Real CSI: What the TV Crime Shows Get Wrong
Posted Friday, Dec 7, 2012 by
Cop shows have been around since the earliest days of TV. Crime dramas and murder mysteries remain popular today, especially on CBS where 14 of the network’s 22 prime time hours are devoted to “police procedurals” ranging from the multi-part “CSI” franchise to the new updated Sherlock Holmes drama “Elementary.”
If you watch any (or all) or these shows, you probably think you have a pretty good idea of how police investigate crimes. And you’d probably be wrong. Dead wrong.
Here are just some of the clichés TV cop show viewers take for granted that have no basis on real crime scene investigations:
Lots of forensic evidence
Because of shows like “CSI,” juries have come to expect prosecutors to trot out reams of forensic evidence – hair, skin, fibers, DNA – that combined, point clearly to a perpetrator. In fact, many crime scenes lack any forensic evidence at all. In situations where such evidence is found, much of it has often deteriorated or been contaminated beyond usefulness.
Fingerprints on the Murder Weapons
Readable fingerprints are difficult to find on just about any surface, but they’re really hard to get off guns, knives and, yes, even candlesticks in the library. Textured handles, humidity and the simple movement of skin over a surface will usually blur fingerprints beyond recognition.
Instant DNA Analysis
On TV, cops can get a DNA analysis virtually overnight. In real life, it usually takes weeks for a police lab to submit a DNA report.
Access to the Latest Technology
TV crime show labs are always equipped with the latest HD-computerized, laser-driven, evidence-analyzing doo-dads. In fact, most police labs are eternally cash-strapped, and their equipment is usually years out of date.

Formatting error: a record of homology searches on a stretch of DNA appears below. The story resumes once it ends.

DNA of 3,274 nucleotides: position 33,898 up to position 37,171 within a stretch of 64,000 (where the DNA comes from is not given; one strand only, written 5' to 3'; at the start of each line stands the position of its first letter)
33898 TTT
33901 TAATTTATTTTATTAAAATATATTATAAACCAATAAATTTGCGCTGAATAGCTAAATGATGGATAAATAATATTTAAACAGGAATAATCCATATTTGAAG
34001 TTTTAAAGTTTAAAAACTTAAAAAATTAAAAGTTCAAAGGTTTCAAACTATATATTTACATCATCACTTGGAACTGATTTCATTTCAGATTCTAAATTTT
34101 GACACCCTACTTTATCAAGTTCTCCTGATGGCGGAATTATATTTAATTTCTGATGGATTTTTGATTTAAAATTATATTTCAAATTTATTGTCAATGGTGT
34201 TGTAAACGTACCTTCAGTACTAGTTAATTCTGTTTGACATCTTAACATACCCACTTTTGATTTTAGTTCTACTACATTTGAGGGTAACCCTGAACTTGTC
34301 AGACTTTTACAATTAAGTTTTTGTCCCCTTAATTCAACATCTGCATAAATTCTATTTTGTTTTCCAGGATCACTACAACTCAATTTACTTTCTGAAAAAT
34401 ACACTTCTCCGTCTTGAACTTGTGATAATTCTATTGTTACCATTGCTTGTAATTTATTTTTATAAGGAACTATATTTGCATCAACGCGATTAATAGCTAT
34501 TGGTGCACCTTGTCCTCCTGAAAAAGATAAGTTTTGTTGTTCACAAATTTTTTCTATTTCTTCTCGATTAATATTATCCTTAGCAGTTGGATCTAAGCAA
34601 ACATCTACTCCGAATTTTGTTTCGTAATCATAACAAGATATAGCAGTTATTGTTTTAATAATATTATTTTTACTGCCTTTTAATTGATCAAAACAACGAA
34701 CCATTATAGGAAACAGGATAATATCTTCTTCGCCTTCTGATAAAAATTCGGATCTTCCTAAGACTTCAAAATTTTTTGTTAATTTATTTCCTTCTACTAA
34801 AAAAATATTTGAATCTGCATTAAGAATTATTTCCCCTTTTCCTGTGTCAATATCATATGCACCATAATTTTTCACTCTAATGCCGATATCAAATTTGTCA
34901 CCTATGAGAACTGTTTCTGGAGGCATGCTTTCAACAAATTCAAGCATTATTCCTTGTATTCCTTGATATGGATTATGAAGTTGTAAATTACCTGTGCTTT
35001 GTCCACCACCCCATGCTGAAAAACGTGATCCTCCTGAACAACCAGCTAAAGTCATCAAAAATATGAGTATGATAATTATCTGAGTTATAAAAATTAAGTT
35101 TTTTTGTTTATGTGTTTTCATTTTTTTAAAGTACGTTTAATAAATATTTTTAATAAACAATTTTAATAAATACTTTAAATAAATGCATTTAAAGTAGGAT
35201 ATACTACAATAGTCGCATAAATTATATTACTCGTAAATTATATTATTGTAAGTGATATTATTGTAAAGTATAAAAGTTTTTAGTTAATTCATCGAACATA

The God-Like Database
On TV, forensic clues (fingerprints, hair samples, DNA, etc.) can always be cross-referenced to a specific person within seconds using an official database. In fact, unless you already have a criminal record, you’re probably not in a criminal database, and any other place where your personal information may exist is likely not linked to any law enforcement computer network.
How many TV corpses have been identified using dental records? Dental records are a good way to identify a burnt, mangled or otherwise un-intact body – but first you have to have a pretty good idea who the victim was and who his/her dentist was to get the dental records in the first place. It doesn’t work the other way around.
The Jack-of-All-Trades Lab Geek
TV lab techs are inevitably experts on everything from ballistics to chemical analysis to DNA matching. In actual big city police departments, there are entire teams devoted to each individual specialty. Certainly more than your average network TV series could afford.
Get Your Associate Degree in Criminal Investigations at Everest University Online
If you’d like your pursue real CSI work as a career, your first step could be an associate degree online in Criminal Investigations through Everest University Online. A division of Everest University, Everest University Online offers a two-year associate degree program in Criminal Investigations that you can take from home during the evening, on weekends, or whenever your schedule allows.
Subjects covered in the Criminal Investigations program include:
- Graphics and Documentation
- Fingerprints Classification and Latents
- Biological Evidence
- Crime Scene Dynamics
- Technology Crimes
- Collecting and Presenting Audio and Video Evidence
- General Psychology
For more information on Everest University Online’s Criminal Investigations associate degree program, contact Everest University Online today!
Financial aid is available for those who qualify.